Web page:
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The prettiest office in the world

Blog | By Tanya Gold | Apr 06, 2018

It is almost summer and there is a job going in the far west. It is visitor services manager - a title made of gobbledegook – but the location is the finest: at St Michael’s Mount in Cornwall.  

You can, if you wish, even live there, in a neat cottage by the harbour. This might be the most exciting job since the Isles of Scilly needed a new policeman to stand on the quay and give day-trippers the Paddington Bear stare. That call for applicants went viral. This one should, too.

The castle on St Michael’s Mount is the prettiest house in England. It is owned by the National Trust, who lease it to the St Levan family, who have been here since Oliver Cromwell’s time. They have amassed a wonderful collection of portraits of their own home, and I can’t blame them.

I can see it from the bottom of my road, out in the bay. It is a medieval church attached to a castle with a Victorian extension that you can only see from a boat, which is a relief.

But the real draw is the location; out in Mount’s Bay, it is an island for seventeen hours out of twenty-four. When the tide rolls out, a paved granite road to the island is revealed. It is curved and utterly captivating; golden in parts and edged with seaweed.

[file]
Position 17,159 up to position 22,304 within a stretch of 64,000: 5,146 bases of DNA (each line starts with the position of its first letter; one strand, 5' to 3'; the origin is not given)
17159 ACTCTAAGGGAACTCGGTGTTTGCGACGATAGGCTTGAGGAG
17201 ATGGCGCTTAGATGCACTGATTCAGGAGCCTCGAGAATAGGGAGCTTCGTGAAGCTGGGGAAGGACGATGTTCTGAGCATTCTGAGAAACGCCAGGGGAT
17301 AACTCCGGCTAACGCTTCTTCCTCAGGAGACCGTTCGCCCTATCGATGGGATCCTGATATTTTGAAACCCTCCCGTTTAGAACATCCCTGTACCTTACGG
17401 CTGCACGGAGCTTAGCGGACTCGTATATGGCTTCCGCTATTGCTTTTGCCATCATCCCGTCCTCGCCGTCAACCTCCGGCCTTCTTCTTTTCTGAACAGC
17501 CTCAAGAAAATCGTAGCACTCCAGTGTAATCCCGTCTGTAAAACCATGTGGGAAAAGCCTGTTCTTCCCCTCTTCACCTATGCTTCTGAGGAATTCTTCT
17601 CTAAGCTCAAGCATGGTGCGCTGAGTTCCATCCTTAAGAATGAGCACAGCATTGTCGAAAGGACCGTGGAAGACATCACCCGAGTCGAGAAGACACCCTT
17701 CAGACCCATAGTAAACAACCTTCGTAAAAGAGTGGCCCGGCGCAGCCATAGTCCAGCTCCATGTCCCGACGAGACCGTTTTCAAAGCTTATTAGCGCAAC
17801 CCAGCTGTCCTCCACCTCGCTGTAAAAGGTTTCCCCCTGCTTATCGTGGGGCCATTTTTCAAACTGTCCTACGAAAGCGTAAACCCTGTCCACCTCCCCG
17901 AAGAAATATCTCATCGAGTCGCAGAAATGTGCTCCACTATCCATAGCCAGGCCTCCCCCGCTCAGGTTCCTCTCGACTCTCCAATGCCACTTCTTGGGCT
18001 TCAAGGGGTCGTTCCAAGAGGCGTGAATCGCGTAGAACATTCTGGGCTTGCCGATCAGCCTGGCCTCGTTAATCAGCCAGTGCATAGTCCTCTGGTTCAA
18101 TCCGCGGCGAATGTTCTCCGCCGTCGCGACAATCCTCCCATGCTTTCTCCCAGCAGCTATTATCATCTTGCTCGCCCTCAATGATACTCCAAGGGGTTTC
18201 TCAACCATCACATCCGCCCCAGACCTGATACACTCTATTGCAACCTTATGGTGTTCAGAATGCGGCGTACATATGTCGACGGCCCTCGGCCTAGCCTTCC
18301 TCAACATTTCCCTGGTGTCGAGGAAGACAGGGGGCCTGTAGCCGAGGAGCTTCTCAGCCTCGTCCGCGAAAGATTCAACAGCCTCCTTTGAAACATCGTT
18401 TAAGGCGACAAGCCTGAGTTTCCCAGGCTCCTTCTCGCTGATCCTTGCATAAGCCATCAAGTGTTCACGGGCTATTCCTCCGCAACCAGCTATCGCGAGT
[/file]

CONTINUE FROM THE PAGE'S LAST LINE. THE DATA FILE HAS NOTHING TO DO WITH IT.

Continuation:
The Archangel Michael may have appeared to fishermen here in the 5th century, or maybe not. But the Mount is full of such myths. There is a giant’s heart, or not, made of stone, and Queen Victoria’s footprint – this is more likely. And, according to my son’s story book, the Queen of the Mermice of Mousehole lives in a cavern under the island, guarded by cod-fish butlers. Normally I am immune to such nonsense. But I could believe anything of the magic castle on the mountain. 

In summer, it is filled with pilgrims. I went to Marazion yesterday to get a boat to the island for a coffee and the queue at Chapel Rock was two hundred long. But, like Venice, it is more fascinating in winter, when it is lonely and damp, even if you don’t get to watch tourists getting their feet wet. Few boats run for visitors in winter; you must walk there.

The islanders are served by an amazing amphibious vehicle. I saw it once, driving out of the sea. It would be odd anywhere else. Here it looks normal.